I hesitated a bit before posting this as the Burris compact scopes aren't well known, but the word does seem to be getting out, as prices have been rising lately. I currently own three: A 6x mini with adjustable objective that's mounted on my Theoben Sirocco, and two fixed objective 4x minis, like the one above. This one cost me $150, with shipping, and the previous one I purchased last fall cost $125. The 6x AO scopes have been trading for $275 and up on eBay. There's also a 3-9x fixed objective mini, and a 4-12x AO mini.
There's a real craze these days for high powered "Sniper" scopes with magnifications as high as 32x or 40x, but for most uses it's overkill. There are instances in which you need high magnification, i.e., in which the target is very small, or it's a high precision event, like bencherest. (I shot airgun field target with a 6-18x scope, and that's a game where you need to keep your pellets inside of 3/4" at up to 50 yards. Some guys used fixed scopes up to 40x). But for hunting and most recreational shooting, unless you're a varmint under taking our groundhogs at 600 yards, more modest magnification is called for. When I started shooting in the 1960s most scopes were in the 4-6x range.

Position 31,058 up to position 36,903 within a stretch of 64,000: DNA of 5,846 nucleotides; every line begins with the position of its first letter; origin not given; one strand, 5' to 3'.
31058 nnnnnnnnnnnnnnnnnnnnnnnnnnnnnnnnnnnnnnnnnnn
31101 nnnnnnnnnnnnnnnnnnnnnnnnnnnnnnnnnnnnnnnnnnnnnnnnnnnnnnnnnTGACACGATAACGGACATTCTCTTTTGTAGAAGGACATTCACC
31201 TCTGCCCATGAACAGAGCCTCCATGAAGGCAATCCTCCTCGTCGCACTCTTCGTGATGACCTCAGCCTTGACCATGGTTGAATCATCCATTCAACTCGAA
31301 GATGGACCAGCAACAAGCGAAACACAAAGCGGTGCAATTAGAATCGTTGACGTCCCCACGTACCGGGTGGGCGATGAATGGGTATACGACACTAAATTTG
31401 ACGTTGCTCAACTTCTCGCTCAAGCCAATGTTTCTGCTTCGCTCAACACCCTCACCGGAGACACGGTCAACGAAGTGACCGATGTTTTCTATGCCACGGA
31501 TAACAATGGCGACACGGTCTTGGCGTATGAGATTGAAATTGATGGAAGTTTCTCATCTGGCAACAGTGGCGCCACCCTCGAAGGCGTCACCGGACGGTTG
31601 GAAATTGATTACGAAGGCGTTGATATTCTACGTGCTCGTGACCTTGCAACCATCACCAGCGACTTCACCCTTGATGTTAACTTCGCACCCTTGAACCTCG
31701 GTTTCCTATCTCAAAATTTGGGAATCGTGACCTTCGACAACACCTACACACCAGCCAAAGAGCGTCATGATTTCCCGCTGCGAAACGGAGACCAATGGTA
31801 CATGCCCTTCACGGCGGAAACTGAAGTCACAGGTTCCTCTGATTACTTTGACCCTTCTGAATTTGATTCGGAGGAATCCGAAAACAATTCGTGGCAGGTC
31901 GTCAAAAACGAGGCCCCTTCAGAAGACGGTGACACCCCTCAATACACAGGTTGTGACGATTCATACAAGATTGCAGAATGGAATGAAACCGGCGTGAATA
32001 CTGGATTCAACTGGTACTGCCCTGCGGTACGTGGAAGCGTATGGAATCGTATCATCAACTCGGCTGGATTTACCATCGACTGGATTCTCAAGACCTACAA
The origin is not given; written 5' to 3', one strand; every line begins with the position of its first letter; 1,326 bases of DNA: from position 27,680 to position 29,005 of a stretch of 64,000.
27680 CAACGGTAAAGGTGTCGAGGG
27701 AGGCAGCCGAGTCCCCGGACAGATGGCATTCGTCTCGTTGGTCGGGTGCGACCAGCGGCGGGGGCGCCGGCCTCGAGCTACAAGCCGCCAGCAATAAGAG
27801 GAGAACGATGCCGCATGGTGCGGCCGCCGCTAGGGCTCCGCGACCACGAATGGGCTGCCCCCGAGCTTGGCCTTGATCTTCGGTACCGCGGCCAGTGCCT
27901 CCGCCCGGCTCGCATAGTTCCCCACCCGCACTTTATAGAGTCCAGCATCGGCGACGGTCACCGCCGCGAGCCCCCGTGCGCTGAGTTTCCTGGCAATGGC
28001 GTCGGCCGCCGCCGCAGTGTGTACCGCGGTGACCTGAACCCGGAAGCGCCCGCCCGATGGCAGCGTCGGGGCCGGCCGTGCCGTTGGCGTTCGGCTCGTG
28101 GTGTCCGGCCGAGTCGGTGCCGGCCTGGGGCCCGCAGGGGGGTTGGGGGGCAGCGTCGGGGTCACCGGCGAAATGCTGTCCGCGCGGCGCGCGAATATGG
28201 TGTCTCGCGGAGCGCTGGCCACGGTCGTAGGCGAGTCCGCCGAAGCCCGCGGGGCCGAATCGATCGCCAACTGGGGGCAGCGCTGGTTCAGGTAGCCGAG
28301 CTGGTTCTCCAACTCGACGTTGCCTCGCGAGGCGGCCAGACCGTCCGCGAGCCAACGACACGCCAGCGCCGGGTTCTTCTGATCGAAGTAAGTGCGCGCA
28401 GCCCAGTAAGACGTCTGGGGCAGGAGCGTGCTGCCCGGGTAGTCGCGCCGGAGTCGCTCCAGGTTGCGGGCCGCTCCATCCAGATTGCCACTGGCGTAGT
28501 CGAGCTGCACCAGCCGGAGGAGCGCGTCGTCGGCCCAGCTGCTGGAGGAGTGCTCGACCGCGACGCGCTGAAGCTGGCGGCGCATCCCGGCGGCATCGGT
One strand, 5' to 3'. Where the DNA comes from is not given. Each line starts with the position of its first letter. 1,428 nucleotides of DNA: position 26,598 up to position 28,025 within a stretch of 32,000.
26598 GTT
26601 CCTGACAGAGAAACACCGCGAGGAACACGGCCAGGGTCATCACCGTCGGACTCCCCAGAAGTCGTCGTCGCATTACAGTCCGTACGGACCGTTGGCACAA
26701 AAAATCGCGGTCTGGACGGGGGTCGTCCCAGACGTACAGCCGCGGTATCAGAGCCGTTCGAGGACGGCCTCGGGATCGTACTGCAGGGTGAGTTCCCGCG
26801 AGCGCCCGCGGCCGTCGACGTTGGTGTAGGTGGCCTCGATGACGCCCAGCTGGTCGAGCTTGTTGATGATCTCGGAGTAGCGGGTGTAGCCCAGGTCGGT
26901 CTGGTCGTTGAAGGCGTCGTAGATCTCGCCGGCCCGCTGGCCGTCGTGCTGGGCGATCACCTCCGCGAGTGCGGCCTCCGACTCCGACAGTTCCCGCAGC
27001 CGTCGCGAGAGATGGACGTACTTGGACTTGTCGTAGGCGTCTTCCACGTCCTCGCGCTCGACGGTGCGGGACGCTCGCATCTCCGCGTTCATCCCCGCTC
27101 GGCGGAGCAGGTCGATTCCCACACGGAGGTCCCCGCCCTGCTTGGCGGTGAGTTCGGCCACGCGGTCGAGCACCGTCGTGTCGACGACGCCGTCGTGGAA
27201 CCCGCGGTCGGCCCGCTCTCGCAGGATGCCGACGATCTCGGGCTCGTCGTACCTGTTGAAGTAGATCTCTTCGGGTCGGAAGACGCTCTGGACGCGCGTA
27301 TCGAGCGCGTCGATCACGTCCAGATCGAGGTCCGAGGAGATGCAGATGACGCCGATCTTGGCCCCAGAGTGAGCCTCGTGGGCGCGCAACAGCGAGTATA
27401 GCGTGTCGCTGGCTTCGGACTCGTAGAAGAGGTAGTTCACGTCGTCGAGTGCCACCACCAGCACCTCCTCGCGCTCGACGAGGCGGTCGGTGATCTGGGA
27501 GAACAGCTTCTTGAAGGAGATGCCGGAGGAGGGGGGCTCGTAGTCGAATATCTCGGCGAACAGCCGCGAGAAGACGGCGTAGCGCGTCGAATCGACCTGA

4x is, I think, the best all-around magnification for .22s, deer rifles East of the Mississippi, hog rifles, and the like. They give you fast target acquisition, a wide field of view, and more than enough accuracy for hunting. The 20mm objective on this scope looks tiny, but it's more than big enough- a 20mm diameter objective divided by 4x magnification yields a 5mm exit pupil (the size of the bundle of light exiting the rear of the scope into the user's eye) which is more than enough for daylight use. In fact, the U.S. Army determined sone years ago that a 5mm exit pupil was ideal. Your pupil isn't going to get any bigger than that in daylight. [For some reason most fixed 4x scopes today are 4x32, which makes no sense. That gives you an 8mm exit pupil, and even the youngest shooters don't have pupils that big, except maybe after an hour in a completely darkened room.]
Burris scopes are extremely well made, with thick wall tubing and excellent glass, and Burris still services every scope they've ever sold. They'll even adjust the parallax. The 4x and 6x non-adjustable minis have the parallax set at 100 yards, I believe, but they'll set them to 40, making them excellent .22 scopes. If only they'd bring back the minis, I bet a lot of shooters would happily fork over the dough to buy one.